Growing up, I was taught the value of getting along with others. Moving into adulthood, I learned that building good relationships is a crucial ingredient for success and long-term happiness. Getting along with others shows respect and care, and also increases the chances that others will treat you the same way.
One lesson I was not taught was to go along just to get along. I have never been a person who cuddled other people’s emotions in order to satisfy their implacable need for approval and infantile desire to be liked.
I will not laugh because everyone else is laughing at Jim’s 1,000th failed attempt at humor. I will not wear red because Derek thinks wearing red honors some social cause to which he says I ought to subscribe. Sitting by myself during lunch does not make me antisocial or unfriendly. It just might mean that I prefer being alone.
Unfortunately, we live in a society that embraces the idea that if a person does not conform to groupthink and group identity, that individual should be treated as a pariah and “a problem to be dealt with.”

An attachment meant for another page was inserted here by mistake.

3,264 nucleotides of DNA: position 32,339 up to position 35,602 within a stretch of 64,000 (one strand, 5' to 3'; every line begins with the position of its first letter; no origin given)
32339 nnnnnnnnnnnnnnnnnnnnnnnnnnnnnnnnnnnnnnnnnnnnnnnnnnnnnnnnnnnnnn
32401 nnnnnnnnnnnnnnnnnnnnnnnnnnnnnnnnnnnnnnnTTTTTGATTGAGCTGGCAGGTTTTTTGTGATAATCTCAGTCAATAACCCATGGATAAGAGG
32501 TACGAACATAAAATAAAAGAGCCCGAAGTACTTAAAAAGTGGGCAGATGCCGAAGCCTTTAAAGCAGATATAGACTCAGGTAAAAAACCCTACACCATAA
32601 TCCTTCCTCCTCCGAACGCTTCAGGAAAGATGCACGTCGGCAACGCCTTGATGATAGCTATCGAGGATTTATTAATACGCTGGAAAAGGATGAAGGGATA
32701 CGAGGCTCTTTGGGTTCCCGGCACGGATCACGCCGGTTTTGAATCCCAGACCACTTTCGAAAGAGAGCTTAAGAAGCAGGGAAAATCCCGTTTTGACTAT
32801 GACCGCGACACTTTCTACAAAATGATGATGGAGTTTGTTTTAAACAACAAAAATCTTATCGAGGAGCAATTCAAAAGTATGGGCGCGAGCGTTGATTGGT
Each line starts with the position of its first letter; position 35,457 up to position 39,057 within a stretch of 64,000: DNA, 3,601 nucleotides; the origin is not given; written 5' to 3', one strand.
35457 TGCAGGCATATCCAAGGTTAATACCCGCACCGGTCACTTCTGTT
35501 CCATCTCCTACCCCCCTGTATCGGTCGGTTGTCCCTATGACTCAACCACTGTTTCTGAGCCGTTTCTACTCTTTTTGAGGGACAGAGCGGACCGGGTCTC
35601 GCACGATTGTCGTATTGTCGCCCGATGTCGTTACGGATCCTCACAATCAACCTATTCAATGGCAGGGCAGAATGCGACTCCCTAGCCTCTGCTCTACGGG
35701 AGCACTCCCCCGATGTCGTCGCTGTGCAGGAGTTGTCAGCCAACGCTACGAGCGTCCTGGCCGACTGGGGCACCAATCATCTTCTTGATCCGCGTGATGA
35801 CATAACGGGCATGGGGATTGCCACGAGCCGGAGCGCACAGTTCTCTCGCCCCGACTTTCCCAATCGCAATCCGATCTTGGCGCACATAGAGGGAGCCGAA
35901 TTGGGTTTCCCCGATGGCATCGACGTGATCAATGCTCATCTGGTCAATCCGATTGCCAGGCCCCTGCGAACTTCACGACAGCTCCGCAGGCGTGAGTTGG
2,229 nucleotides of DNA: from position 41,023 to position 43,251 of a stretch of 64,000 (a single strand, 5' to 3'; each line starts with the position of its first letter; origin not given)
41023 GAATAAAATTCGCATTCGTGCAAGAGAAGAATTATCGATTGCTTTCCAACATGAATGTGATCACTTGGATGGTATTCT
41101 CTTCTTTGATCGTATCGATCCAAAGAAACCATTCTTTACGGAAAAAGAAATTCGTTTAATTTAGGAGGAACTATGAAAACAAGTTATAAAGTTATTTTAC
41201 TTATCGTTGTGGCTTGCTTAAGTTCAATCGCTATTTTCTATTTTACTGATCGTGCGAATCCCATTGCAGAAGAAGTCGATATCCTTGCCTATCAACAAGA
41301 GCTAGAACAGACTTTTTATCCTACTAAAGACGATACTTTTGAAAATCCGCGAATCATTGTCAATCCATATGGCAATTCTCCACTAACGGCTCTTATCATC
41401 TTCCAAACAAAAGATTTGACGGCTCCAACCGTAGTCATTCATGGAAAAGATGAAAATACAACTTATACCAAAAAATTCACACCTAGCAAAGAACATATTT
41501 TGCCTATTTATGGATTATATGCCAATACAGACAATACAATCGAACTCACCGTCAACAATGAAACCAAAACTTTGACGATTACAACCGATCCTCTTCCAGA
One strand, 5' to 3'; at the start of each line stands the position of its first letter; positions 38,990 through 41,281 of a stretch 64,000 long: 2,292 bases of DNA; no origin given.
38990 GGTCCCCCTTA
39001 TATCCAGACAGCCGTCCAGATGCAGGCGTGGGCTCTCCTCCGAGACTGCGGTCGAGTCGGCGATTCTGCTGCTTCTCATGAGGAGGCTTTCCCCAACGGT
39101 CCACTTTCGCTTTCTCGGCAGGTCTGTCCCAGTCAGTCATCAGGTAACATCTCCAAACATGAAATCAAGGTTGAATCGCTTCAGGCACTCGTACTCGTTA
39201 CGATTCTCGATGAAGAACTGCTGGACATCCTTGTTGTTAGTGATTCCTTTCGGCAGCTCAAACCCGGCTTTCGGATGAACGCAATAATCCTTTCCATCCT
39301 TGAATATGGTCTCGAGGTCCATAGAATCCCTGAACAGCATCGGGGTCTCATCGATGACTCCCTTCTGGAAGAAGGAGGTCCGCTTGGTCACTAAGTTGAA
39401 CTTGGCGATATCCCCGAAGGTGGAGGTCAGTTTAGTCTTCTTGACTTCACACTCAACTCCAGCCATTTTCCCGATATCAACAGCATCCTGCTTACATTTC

Reflecting on my childhood, I remember the satisfaction and joy I experienced whenever I would venture left when others were going right. It is not that I was a contrarian (I kinda was); there just had to be a compelling reason for me to do what others thought I should do or how I should behave.
I recall being at my daughters’ JHS basketball game and sitting during the national anthem…in a gun-totting, bible carrying suburb. The hostile or contemptuous looks made me a bit nervous. Still, for the most part, I found these folks patriotic self-aggrandizement more hilarious than frightening.
Should we play nicely with others? Yes. Positive social interaction is a necessary part of human evolution. Bonding and forming good experiences (i.e., playing nicely) is how we have managed to survive and thrive as a species. Playing nicely, however, should not be the reason one gains entry into or becomes accepted by a group.
I should not have to conform to your ideology or become you to be accepted.
What are your thoughts? I would love to hear from you.